Streaming now over 50% of UK music consumption

Official figures released by record labels’ association the BPI, based on Official Charts Company data, reveal a strong year for British recorded music, with UK consumption across all formats in 2017 growing at its fastest rate this millennium.

A total of 135.1 million albums or their equivalent were either streamed, purchased on physical format, and/or downloaded over the past 12 months. This represents a 9.5 per cent rise on 2016 and marks a third year of consecutive volume growth.

UK acts accounted for eight of the top-10 best-selling artist albums in 2017, with Ed Sheeran leading another successful year for British artists by laying claim to his own personal ‘grand slam’. Divide was the year’s most streamed, physically purchased (both on CD and LP) and downloaded album – marking the 13th year in a row that the best-selling artist album has come from a British act. Sheeran also claimed the year’s biggest single with Shape of You, whilst his hit Perfect gave him his first Christmas No.1 single.

The strength of the home market was further underlined by the emergence of Rag’n’Bone Man as a major new force in British music alongside solo acts such as Stormzy, Dua Lipa, J Hus, BRIT School alumnus Loyle Carner and Mercury Prize winner Sampha.

There were also first-time No.1 albums from Liam Gallagher, Paloma Faith and Harry Styles, whilst Little Mix continued to power on as one of the UK’s most successful acts – their 2016 release Glory Days is heading towards 3x Platinum status and was in the year’s top five best-selling artist albums. Sam Smith’s The Thrill of It All also made the year’s artist Top 5 to consolidate his status as a major star around the world, while Michael Ball and Alfie Boe followed up 2016’s debut success with Together Again claiming a Top 10 spot. Taking compilation sales into account, the Official Chart for combined albums featured three Now titles – Now 98, Now 97 and Now 96 – in the overall Top 5.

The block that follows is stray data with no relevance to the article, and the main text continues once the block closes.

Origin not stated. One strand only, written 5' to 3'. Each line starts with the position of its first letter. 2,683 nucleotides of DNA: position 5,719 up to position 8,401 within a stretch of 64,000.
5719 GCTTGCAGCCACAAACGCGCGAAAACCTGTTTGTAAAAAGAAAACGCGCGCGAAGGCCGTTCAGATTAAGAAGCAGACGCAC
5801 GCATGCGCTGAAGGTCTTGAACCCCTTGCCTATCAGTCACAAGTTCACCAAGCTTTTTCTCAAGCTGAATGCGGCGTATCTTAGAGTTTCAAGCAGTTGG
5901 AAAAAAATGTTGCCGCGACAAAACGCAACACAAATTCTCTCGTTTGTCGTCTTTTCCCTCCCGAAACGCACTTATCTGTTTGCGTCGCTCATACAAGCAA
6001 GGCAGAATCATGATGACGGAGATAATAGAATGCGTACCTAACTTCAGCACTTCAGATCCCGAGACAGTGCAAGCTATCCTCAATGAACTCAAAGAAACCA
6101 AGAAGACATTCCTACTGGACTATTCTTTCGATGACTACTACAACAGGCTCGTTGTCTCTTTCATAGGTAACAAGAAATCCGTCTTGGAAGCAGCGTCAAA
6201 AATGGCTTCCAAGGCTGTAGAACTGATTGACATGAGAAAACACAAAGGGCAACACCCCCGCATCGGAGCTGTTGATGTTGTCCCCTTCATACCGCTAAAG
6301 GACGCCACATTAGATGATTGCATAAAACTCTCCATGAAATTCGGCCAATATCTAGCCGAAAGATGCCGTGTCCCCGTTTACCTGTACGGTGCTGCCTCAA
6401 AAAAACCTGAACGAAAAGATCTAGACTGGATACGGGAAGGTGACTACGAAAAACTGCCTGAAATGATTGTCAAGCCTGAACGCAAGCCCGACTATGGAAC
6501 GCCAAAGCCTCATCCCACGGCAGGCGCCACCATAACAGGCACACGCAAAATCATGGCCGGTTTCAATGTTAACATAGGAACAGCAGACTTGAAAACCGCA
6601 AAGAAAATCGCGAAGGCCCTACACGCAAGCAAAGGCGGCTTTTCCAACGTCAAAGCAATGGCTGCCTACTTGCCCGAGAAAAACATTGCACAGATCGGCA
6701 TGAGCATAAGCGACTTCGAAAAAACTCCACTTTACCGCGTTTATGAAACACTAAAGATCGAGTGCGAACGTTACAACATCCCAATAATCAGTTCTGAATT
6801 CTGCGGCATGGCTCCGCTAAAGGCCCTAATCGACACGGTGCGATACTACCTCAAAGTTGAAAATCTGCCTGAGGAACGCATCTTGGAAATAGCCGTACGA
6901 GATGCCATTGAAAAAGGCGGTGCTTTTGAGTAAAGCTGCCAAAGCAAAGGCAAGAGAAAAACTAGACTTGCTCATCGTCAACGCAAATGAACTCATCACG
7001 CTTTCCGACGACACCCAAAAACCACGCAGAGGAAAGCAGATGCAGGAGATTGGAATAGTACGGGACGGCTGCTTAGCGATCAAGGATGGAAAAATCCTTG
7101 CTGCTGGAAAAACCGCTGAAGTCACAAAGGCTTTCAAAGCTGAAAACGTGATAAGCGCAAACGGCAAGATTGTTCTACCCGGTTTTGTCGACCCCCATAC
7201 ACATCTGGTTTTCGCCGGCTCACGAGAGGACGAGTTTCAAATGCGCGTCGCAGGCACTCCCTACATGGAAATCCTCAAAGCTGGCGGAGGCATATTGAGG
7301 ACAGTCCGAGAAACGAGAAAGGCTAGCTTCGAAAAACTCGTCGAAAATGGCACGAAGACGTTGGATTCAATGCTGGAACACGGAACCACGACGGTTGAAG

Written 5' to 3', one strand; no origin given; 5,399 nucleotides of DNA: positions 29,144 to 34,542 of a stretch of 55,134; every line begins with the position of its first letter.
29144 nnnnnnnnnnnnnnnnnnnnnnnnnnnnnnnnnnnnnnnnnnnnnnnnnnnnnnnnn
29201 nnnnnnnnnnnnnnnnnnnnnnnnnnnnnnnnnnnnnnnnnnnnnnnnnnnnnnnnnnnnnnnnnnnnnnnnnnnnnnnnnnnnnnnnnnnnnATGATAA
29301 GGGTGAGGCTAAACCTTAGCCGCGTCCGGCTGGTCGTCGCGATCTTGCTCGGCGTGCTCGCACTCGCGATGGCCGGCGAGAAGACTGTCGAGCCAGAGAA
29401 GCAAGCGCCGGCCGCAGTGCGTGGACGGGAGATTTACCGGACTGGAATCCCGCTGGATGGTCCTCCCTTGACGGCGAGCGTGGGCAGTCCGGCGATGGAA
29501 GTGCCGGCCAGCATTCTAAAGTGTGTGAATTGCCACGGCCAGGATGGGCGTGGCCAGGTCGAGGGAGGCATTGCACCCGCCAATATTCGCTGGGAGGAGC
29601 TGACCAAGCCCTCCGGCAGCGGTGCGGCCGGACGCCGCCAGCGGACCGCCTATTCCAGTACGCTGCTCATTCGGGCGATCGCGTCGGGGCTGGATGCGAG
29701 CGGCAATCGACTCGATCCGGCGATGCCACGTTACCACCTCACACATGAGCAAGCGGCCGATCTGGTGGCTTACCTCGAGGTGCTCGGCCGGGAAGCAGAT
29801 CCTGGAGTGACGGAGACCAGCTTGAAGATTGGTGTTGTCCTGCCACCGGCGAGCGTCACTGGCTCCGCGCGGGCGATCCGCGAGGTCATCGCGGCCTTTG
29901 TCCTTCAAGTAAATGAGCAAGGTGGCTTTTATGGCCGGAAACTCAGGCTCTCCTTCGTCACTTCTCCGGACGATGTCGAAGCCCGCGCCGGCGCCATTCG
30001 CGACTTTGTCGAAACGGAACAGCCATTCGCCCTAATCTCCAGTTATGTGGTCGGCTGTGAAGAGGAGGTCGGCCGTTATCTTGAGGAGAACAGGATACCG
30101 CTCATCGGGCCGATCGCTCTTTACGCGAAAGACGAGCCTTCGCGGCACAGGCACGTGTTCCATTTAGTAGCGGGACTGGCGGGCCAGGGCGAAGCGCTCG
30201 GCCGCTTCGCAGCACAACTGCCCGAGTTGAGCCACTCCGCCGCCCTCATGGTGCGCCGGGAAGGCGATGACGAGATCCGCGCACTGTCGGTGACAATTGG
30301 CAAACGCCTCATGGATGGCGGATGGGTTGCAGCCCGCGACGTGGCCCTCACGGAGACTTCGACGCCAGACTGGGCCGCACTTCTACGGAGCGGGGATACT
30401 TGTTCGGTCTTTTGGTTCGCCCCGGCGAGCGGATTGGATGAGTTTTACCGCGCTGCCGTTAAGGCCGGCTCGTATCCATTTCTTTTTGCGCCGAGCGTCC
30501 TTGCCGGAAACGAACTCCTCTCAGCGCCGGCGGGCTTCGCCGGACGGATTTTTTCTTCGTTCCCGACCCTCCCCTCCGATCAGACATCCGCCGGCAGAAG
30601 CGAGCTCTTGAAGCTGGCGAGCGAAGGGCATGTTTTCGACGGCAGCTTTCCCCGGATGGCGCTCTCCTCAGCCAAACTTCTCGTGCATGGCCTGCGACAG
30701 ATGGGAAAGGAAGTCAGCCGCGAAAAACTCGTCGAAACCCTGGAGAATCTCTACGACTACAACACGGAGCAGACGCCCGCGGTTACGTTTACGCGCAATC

“Demand for music in the UK is growing fast, driven by brilliant British artists such as Ed Sheeran, Sam Smith, Rag‘n’Bone Man, Little Mix, Stormzy and Dua Lipa and the innovative music industry that supports them,” advised Geoff Taylor, Chief Executive BPI & BRIT Awards. “Whilst the rapid growth of streaming and resilient demand for physical formats gives us confidence for the future, it is important to remember that the music industry still has a long way to go to recover fully. Structural challenges must be overcome if long-term growth is to be sustained. First, we must continue to fight the ‘Value Gap’5, so that all digital platforms pay fairly for their use of music. Second, Government must ensure our musicians are able to tour freely even after we leave the EU. Finally, we should make the UK the best place to invest in new content by forging an online environment that is safe for consumers and where illegal sites cannot flourish. If we do this, the future for British music, which is already one of our leading exports, will be very bright,” he declared.